I have 2 assignment submissions, practical work and a math quiz tomorrow. It is 6 pm, I have plenty of time to do it all, I think to myself. My phone buzzes; a friend has tagged me in a video of a puppy playing in a pool. Next thing I know, its 7:15 and I’m watching a tutorial on how to make the world’s yummiest choco chip cookies. My heart starts racing as I put my phone face down, determined to get some work done. I start on the practical first, as it’s the easiest of all my present tasks. Half an hour later I proudly pack my practical notebook in my bag. This calls for a break, I think to myself. Just 15 minutes on my phone and then I’ll start the assignment. But by the time my phone deadline is over, it’s time for dinner. By 9 pm, I start getting mini heart attacks. I start the assignment next, and get stuck on the first question. Open my phone again and send a picture of the question to my friend on WhatsApp. By 11 pm, my first assignment is complete, with considerable help from my buddies on WhatsApp. I don’t feel like studying anymore; I open my laptop and watch the latest episode of my favourite TV show that I had been dying to watch the whole week. At 12 am I’m feeling peaceful as I think to myself, I’ll study for the quiz in the metro and do the second assignment in the break. It’ll all be okay. Thinking that, I check Facebook, Snapchat and Instagram one last time, for the hundredth time that day, and fall asleep.
The above may sound familiar to most of you reading this. We are so addicted to our phones that every moment spent away from it is filled with anxiety. Not only that, the constant need to keep checking various social media platforms for no reason at all is causing major disconnect, not only for the teenagers of today, but also for the middle-aged. Along with that, this causes lower productivity and we end up wasting precious time that we could have utilized in doing something more productive.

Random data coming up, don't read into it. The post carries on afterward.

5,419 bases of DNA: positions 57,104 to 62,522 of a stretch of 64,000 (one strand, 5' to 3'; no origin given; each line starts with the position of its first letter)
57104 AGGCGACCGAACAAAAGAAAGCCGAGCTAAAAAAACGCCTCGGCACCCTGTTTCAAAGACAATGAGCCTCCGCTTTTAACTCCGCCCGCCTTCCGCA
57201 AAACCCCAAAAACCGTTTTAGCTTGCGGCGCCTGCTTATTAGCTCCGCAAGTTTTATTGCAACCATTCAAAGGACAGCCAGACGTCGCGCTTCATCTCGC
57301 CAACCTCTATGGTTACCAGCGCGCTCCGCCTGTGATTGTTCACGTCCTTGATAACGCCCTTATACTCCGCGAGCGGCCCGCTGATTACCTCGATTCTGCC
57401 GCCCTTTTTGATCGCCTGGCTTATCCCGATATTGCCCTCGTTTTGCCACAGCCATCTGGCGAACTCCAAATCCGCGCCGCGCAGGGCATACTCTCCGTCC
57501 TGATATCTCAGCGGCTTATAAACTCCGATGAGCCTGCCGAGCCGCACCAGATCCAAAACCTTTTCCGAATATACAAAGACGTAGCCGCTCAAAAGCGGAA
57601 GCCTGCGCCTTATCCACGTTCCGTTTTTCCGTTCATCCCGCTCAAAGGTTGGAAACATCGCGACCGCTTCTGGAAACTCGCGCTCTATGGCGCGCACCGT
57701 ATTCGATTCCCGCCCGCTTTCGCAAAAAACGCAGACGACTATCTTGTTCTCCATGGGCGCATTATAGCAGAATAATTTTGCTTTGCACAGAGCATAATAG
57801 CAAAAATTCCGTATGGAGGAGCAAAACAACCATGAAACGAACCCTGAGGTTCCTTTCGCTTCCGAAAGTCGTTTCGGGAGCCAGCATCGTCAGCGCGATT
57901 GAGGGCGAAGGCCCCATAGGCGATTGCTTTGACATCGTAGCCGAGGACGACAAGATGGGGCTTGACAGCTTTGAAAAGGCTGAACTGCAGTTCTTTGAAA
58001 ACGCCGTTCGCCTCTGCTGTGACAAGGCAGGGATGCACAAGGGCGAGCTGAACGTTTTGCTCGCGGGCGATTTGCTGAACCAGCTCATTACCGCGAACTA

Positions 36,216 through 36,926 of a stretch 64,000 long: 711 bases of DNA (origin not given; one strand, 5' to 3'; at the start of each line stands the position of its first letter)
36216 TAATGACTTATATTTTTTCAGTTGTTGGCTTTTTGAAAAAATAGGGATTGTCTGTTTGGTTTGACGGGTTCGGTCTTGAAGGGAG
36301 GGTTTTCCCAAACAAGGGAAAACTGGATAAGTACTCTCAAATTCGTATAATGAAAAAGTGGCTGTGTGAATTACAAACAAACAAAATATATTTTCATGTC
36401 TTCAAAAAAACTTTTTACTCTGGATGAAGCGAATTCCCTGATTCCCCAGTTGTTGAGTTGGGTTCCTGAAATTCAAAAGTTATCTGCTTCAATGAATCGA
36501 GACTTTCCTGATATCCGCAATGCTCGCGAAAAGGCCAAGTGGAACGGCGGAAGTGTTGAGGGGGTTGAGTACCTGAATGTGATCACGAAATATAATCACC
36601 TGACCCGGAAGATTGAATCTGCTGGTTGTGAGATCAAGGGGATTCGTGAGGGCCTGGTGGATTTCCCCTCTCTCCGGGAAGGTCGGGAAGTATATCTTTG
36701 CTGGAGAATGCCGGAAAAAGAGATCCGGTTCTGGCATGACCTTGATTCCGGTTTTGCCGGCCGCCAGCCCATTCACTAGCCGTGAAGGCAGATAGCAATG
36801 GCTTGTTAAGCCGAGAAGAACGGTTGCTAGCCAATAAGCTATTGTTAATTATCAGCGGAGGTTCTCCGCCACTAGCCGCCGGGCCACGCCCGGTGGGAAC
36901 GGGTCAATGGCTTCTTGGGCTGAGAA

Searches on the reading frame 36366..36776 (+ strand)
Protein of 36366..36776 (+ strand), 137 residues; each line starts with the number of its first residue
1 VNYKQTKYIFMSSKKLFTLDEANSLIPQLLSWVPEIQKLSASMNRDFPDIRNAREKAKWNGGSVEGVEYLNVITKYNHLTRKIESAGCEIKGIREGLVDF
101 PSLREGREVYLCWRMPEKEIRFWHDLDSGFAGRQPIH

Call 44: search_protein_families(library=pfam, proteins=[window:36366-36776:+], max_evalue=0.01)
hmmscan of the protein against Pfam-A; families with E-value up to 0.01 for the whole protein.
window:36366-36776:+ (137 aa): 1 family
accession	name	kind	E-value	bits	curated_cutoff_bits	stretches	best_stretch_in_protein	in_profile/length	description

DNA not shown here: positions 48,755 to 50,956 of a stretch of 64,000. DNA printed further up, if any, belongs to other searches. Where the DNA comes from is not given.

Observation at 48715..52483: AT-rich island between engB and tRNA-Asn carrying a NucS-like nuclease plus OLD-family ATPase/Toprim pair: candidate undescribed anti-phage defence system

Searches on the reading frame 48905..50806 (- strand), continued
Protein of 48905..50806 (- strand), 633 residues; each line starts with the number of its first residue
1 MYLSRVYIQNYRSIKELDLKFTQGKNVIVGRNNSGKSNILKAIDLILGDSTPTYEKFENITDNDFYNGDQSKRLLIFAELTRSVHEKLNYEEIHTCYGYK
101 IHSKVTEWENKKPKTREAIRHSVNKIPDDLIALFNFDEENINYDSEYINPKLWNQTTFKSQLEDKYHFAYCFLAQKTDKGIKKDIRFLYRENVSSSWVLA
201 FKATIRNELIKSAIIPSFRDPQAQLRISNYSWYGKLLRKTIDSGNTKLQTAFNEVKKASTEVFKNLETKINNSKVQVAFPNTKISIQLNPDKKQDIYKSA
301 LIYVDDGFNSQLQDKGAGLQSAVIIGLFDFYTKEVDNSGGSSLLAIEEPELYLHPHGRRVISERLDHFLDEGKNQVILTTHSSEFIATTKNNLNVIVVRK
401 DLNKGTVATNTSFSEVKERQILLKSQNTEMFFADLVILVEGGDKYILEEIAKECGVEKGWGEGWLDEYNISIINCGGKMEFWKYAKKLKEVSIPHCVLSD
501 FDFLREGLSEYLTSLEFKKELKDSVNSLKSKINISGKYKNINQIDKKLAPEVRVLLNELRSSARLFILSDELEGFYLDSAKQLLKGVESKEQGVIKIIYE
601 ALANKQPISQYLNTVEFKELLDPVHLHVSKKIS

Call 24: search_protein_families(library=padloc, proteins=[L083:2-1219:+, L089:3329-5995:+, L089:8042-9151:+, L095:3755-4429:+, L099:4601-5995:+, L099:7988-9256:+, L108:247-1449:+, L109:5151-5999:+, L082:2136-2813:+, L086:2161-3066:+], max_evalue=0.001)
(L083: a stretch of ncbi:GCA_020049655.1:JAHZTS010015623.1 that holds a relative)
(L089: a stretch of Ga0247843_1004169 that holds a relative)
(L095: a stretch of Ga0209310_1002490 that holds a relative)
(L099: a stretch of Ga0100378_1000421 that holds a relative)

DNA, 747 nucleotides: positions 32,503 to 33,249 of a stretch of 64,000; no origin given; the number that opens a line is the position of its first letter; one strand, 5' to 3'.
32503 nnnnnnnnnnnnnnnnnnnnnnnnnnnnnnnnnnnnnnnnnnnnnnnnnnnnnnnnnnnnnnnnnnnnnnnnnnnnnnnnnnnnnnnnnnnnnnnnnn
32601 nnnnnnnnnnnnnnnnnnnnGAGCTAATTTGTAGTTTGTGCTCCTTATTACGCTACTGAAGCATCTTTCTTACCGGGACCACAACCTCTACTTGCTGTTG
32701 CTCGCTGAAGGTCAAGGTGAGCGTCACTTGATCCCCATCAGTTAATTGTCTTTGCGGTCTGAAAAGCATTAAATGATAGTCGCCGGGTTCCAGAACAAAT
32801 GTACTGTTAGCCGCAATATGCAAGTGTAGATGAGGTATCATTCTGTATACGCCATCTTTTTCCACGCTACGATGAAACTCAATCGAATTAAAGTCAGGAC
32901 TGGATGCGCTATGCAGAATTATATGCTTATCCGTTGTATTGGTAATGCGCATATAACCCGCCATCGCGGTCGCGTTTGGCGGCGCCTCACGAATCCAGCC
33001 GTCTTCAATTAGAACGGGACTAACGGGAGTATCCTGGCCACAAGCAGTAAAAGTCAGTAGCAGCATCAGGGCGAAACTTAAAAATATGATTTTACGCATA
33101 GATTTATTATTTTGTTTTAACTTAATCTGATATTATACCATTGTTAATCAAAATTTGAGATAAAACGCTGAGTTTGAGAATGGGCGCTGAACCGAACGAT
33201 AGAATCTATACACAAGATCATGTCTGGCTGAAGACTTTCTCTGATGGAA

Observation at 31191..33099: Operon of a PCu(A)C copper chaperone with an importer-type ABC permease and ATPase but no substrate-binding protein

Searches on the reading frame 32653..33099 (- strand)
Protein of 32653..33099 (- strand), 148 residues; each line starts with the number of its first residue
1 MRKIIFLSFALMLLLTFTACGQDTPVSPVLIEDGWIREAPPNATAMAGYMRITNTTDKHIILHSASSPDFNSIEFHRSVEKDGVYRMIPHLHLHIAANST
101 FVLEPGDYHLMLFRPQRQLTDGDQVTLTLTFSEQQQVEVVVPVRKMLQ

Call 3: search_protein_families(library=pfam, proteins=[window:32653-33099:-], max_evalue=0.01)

Having said that, I agree that the internet and social media are very important in the sense that they are bursting with so much information and updates on what is happening around the world. They bring people, separated by distance, closer together. But again, constantly living in the online world has a detrimental effect on our lives as we miss out on what’s happening around us at the present moment.
Some people realize the fact that this excessive use is harmful for them, but it is worse for the people who continue to do so without comprehending the damage they’re doing to themselves. Addiction to the internet is a real problem, and it’s happening today all around us. It is high time that we snap out of it and start living in the real world.
– Meghna Bhatnagar